The Ducks have come back from a weak start to be in the thick of things in the West. Though they’ve played more games than most of the teams surrounding them in the standings, they’ve also had a run of late that has solidified their contention for the playoffs.
But they stalled a little bit Wednesday night, dropping a 4-3 game to the visiting San Jose Sharks, a contest not as close as the score would suggest.
Their secrets for winning in the weeks leading up to the All-Star break? Good defense, excellent goaltending, and scoring which has come from other players. But none of that was in evidence Wednesday night as the team dropped their only home game for a couple of weeks to the Sharks.
Just 14 seconds into the contest, the Sharks jumped out to a quick 1-0 lead.
“From an execution standpoint, we were behind,” Ducks coach Randy Carlyle said. “We turned the puck over in the first 40 minutes of the game to the point where it was very, very frustrating for the players and the coaching staff.”
The stats on the night showed the Ducks giving the puck away eight times. San Jose gave it away seven, so that’s not the answer to why things didn’t go well. Neither did the other numbers, with the Ducks outshooting the Sharks, 30-28, outhitting them, 26-17, and losing out only in the faceoffs, though that quite badly. The Ducks took only 37 percent of the draws, winning 19 and losing 32.
So why did they lose? The answer, quite simply, was the Carlyle programmed the team to fail.
Oh, really? Why would he do that? Well, he wouldn’t. Not on purpose, anyway.
It happened unintentionally in the coaching staff’s efforts, ironically enough, to do exactly the opposite.
“You’re always rustier,” the Ducks coach said about the All-Star break. “We tried to push in the last two days of practice that our execution level and our intensity level in practice was going to have to be our game. We knew San Jose played at home last night against Phoenix, and that they would be sharper from an execution standpoint.”
“It was apparent that they played last night,” echoed Ducks forward Bobby Ryan. “They had a nice comeback victory there, and I think that they carried the momentum from the third period last night right into the first.”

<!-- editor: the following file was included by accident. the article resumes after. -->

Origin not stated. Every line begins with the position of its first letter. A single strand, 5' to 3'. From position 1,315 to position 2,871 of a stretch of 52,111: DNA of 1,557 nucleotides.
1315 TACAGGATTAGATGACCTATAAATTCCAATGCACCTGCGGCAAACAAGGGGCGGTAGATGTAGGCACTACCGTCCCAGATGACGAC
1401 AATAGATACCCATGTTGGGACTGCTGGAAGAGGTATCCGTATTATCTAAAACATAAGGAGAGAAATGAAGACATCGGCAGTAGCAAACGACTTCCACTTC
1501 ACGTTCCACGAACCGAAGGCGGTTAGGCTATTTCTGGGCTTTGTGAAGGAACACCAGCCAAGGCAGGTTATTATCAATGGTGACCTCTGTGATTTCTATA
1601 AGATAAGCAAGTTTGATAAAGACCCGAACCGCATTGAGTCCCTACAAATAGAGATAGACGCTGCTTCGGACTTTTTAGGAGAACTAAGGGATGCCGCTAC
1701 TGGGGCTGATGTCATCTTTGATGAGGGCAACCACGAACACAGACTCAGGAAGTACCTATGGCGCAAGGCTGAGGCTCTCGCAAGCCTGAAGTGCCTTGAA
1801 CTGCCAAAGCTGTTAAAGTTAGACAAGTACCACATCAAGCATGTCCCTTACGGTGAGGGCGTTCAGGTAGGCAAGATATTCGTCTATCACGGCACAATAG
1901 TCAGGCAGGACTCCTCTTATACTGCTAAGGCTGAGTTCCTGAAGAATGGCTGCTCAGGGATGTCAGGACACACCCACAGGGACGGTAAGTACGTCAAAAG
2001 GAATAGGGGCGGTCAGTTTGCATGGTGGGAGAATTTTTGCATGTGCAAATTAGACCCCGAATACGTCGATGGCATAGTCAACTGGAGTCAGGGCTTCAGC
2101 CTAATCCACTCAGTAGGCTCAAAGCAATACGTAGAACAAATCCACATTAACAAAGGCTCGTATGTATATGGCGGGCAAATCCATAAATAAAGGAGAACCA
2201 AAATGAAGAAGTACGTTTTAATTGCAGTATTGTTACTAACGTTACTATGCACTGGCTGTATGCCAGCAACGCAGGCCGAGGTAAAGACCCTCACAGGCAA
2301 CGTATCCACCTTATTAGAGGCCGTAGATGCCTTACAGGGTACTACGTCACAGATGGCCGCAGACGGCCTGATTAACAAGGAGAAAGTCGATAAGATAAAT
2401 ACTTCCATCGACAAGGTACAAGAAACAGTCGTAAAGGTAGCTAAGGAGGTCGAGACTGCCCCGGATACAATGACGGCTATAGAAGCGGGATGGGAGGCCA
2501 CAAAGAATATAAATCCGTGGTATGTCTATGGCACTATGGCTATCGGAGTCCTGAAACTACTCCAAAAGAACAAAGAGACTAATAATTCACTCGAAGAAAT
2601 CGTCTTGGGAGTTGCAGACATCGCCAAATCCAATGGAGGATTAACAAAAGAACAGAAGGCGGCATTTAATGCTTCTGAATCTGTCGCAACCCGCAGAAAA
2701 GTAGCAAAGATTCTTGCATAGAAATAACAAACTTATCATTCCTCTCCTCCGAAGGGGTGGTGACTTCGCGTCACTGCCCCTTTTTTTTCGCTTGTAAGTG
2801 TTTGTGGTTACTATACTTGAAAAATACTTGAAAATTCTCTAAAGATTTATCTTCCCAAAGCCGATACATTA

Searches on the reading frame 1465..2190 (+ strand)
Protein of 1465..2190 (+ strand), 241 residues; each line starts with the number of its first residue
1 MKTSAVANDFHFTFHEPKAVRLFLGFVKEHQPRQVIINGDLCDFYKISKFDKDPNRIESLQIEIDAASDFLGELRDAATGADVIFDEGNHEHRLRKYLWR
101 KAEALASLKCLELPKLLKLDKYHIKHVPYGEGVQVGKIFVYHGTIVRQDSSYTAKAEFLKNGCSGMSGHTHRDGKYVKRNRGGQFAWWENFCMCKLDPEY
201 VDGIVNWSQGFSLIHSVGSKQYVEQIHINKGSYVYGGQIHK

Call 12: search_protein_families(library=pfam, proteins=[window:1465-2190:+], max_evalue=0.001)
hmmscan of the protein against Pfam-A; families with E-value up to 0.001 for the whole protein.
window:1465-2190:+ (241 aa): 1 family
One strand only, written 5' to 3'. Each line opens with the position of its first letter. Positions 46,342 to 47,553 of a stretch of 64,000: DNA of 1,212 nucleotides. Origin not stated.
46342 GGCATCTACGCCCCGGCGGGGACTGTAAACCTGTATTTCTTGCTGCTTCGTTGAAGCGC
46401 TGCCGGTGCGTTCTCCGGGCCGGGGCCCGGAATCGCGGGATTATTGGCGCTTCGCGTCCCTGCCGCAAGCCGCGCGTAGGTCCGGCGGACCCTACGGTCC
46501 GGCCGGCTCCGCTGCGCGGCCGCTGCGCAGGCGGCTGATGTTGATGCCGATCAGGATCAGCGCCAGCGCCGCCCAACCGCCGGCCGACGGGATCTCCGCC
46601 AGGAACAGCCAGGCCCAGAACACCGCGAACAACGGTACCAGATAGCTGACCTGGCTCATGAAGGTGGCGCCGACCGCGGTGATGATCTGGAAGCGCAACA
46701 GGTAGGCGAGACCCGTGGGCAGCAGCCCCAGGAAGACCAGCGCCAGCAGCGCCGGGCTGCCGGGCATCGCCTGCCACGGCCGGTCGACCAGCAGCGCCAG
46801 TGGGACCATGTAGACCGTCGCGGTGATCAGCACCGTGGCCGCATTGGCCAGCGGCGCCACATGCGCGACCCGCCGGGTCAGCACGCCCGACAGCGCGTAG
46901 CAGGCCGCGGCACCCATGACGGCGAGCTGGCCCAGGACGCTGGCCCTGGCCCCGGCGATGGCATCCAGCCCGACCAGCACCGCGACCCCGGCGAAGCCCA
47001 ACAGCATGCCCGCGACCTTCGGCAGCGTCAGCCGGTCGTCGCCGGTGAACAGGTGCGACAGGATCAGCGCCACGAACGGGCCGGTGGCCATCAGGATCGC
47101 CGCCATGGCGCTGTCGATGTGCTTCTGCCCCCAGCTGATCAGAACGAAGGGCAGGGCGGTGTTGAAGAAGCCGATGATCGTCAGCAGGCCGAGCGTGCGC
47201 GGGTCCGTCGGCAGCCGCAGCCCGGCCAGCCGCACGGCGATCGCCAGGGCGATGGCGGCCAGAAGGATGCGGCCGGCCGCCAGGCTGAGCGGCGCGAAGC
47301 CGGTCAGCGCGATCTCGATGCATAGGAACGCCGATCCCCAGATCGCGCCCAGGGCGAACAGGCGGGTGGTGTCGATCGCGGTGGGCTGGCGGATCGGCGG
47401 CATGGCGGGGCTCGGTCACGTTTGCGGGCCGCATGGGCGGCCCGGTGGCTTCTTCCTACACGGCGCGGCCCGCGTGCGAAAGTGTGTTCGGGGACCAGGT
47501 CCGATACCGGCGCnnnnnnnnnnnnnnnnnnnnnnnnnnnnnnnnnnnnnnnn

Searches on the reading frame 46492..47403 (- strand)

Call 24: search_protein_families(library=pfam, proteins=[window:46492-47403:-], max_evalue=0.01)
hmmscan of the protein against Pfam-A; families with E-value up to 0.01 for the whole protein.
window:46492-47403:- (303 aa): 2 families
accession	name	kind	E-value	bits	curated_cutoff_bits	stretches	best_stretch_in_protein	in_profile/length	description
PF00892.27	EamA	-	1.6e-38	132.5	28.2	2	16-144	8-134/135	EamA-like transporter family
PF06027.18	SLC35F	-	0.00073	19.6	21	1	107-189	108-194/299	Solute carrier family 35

“It was the start. You can’t win a lot of games when you’re down 3-0 in the first 10-12 minutes,” Ducks defenseman Cam Fowler added. “I don’t know if we were a little rusty coming after the break, but there’s no excuses.”
What’s going on here? One answer is that there are only so many ways to skin a cat—only so many ways to explain why what happened, happened. The other is that all three are saying the same thing because that’s what they tried to avoid, and that this was the message preached in practice over the past couple of days. But when the team got behind early, they started to live a self-fulfilling prophecy.
“Yep, San Jose’s sharper. That win last night gave them a step.”
Call it group-think. And it never got turned around.
All three people summed up roughly the same way, too.
“I think we earned the two extra days of the break, but we didn’t go to bat to defend it,” Ryan said. “Call it what you want, complacency because of the way we finished, but we were lethargic to start the game, and we went down 3-0 to a division rival. It’s a tough, tough hole to crawl out of, but…we can’t credit [blame] Jonas. You don’t see it much, and we’ve got to be better for him.”
He was talking about Hiller’s relatively poor performance, letting in three goals before the first period was much more than halfway done, on 10 shots. Curtis McElhinney came in. The Ducks eventually got three goals of their own (but were never closer than two behind), and the sub goalie let in one more. This, you’ll realize, gave him the loss. Too bad, as he stopped all but one of 18 shots.
“They moved the puck around better than we did,” Carlyle said. “They controlled the puck for stretches early in the hockey game. We finally got going, but still not to the level we have been in the past.”
“You can’t have a start like that in our own building,” Fowler added. “There’s no excuse for it. We had a couple of good practices leading up to today, but practices are a little bit different than game situations.”
There’s that thing again, that idea that the team didn’t want to appear rusty for having not played in a week.
It was programmatic thinking, and it cost them. San Jose is now tied with Anaheim in points with one fewer game played.
The Ducks will now go on a Western road trip for four games, comes home to take on the Capitals, then heads out again for two more. Then they get the Kings to start a seven-game home stand, by which time, their playoff fate will be sealed.
The good news for the short term is that Captain Ryan Getzlaf will be back in a game or two. He is skating, and he was in the press box Wednesday night, and in the locker room after. He has a nasty-looking scar on his forehead, but is apparently not suffering from further effects of taking a puck there late in December.